In principle, very long wedges are able to concentrate the sunlight right up to the theoretical limit, if the side edges are only slightly inclined with respect to the optical axis, since the total internal reflection takes place with 100% efficiency.

In practice, this is counteracted by long construction lengths, the associated amount of material required, and the unavoidable light absorption losses in long structures that occur with real materials.

For this reason, in practice, non-imaging CPC-optical systems are used either for concentrating sunlight by a factor of up to 4 without solar tracking, and/or for producing special energy density properties in the emitting aperture. An alternative field of use is as a second stage of a concentrating mirror or of a lens with non-ideal optical imaging. In this case, the CPC provides for the second concentration of the light (i.e. as a second stage concentrator), or for homogenising the radiation flow.

The problem addressed by the invention is to improve on previous solar technology.

This problem is solved by a solar multistage concentrator according to Claim 1. The problem is also solved by a greenhouse according to Claim 22. Advantageous embodiments of the solar multistage concentrator can be found in particular in the dependent claims.

In all previously known optical concentration systems, the primary concentrator (a highly concentrating mirror or lens) is spatially separated from the downstream non-imaging stage, which means that there is air between these two stages. This has the effect that a lens system comprises three points of partial reflection loss which reduce the optical efficiency of the system; in the case of the concentrating mirror, the system comprises two points of partial reflection loss.

In the case of the lens system, these are:
partial reflection in the entry aperture,
partial reflection in the emitting aperture,
partial reflection in the input aperture of the non-imaging stage,
and in the case of the mirror system,
the partial reflection in its entry aperture and in the secondary lens.
This leads to optical losses of ≧12% for the lens system, and of ≧8% for the mirror system.

The basic idea of the multistage concentrator according to the present invention consists therefore in connecting at least one optically imaging lens integral with the downstream non-imaging lens, in such a way that only a partial reflection now takes place at the entry aperture of the system, that the radiation flow proceeds in the highly transparent dielectric until it impinges on the losslessly connected solar transducer, and is structured over the downstream stage(s) in such a way that it is optimally matched in relation to the specific demands of the solar converter in respect of its geometrical shape, its optical concentration and the energy density distribution.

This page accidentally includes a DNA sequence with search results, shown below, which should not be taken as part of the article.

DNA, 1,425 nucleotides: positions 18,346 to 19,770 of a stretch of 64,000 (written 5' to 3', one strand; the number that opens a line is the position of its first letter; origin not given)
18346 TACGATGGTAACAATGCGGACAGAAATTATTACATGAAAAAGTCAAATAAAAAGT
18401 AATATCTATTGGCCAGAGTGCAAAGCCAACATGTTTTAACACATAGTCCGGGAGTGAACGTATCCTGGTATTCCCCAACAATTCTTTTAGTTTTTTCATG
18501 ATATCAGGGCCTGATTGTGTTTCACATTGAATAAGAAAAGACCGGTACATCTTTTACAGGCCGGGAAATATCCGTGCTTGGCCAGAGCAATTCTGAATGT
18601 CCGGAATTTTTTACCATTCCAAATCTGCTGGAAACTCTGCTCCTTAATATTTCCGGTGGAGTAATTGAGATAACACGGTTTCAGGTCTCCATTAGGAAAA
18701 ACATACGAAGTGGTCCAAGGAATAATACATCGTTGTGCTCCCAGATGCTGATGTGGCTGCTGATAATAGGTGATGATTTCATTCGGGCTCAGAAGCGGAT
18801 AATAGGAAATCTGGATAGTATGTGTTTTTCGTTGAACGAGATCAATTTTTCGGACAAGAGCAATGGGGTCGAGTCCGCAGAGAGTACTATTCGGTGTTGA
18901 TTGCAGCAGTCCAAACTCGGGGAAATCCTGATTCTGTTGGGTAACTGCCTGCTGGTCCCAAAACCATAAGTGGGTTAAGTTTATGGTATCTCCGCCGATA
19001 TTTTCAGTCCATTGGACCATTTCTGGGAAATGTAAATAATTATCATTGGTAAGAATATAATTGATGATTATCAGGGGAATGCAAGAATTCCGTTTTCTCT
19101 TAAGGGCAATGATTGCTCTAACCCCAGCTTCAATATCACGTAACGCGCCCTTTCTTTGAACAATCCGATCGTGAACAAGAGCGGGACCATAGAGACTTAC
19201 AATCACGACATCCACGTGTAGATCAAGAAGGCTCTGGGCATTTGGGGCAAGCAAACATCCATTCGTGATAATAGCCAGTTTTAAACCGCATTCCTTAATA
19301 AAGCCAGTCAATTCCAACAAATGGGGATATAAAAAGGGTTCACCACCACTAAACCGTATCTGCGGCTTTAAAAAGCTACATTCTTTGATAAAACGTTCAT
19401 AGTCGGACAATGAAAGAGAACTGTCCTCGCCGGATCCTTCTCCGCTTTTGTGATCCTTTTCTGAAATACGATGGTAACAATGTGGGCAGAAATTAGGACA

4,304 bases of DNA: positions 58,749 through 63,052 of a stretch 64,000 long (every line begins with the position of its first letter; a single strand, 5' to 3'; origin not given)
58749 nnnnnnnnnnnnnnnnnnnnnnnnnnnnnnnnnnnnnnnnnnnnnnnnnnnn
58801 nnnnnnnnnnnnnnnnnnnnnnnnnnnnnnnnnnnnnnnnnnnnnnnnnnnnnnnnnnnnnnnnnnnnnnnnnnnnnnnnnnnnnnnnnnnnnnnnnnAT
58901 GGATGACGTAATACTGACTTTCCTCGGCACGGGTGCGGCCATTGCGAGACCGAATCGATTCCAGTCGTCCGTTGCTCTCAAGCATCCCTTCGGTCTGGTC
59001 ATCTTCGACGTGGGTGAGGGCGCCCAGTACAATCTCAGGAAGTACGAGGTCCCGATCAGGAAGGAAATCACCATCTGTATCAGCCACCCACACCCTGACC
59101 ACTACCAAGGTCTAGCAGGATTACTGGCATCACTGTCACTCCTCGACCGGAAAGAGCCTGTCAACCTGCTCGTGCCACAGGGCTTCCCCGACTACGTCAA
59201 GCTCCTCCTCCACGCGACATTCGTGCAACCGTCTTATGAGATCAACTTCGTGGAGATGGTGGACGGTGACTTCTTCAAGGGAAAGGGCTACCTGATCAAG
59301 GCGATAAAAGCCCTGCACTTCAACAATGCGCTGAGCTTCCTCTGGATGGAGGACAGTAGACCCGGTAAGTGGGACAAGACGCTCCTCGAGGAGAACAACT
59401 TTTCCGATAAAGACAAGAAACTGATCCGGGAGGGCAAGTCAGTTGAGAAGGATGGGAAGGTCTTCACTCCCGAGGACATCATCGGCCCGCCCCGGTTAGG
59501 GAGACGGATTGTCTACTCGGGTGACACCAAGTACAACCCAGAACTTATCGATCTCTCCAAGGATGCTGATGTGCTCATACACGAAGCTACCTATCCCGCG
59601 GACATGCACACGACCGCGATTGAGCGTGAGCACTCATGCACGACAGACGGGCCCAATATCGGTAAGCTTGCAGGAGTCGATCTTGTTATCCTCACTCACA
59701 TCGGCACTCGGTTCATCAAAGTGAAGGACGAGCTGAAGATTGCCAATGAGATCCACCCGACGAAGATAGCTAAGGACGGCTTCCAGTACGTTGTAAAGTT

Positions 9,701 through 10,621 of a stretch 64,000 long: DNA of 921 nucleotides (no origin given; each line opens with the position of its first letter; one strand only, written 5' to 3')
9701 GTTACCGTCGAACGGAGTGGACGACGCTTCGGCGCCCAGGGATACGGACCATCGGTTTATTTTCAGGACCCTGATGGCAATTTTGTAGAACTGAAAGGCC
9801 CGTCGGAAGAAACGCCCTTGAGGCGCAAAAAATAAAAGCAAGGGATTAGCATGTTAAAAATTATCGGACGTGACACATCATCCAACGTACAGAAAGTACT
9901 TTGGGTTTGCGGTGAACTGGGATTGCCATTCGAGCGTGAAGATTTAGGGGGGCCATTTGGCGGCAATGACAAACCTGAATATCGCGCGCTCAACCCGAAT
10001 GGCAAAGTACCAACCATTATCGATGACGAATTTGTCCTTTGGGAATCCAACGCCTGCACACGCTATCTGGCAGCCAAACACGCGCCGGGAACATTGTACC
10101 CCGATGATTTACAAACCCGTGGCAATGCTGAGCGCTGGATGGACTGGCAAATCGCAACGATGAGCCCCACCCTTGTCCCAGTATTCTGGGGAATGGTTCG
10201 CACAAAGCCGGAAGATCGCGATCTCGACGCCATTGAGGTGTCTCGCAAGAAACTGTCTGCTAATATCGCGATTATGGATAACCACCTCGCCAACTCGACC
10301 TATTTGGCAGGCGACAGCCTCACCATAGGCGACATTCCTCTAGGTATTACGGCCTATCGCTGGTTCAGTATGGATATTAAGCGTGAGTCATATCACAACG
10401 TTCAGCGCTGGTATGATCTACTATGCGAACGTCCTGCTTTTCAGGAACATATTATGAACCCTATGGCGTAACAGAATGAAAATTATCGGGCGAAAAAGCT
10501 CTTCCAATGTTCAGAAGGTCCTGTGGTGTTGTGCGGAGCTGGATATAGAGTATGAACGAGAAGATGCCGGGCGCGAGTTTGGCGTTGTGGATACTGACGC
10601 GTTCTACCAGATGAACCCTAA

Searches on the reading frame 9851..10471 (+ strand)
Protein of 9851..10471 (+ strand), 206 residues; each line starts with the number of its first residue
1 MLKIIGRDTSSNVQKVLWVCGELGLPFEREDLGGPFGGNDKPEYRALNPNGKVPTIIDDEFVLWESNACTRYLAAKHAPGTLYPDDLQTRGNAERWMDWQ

Further advantages of the solar multistage concentrator according to the invention with respect to the prior art are presented using the variants described below by reference to the drawing.

FIG. 1 shows a multistage concentrator with three stages, the function of which is to receive the sunlight incident perpendicular to its entry aperture, and to focus it onto a square emission cross-section of 4 mm2 with an energy density distribution of 600 suns over the whole emission area. A first concentrator stage 1, embodied as a spherical calotte, concentrates the sunlight to the depth of the transparent dielectric medium 2. In the input area to a second stage 3, embodied as a secondary concentrator the distribution of the flow of radiation remains highly inhomogeneous—in accordance with the cauterisation of the spherical concentrator. The maximum concentration in this plane section is approximately c=260.

The secondary concentrator 3 concentrates the flow of radiation, which at its upper edge covers a square area of 8×8 mm2, to the desired square cross-section of 2×2 mm2. In this stage, the concentration of the still inhomogeneous radiation field rises to over c=800 in the centre, and in the outer areas to approximately c=500. In the downstream homogenising cuboid (4), an almost perfect homogenous distribution of approximately c=600 is obtained.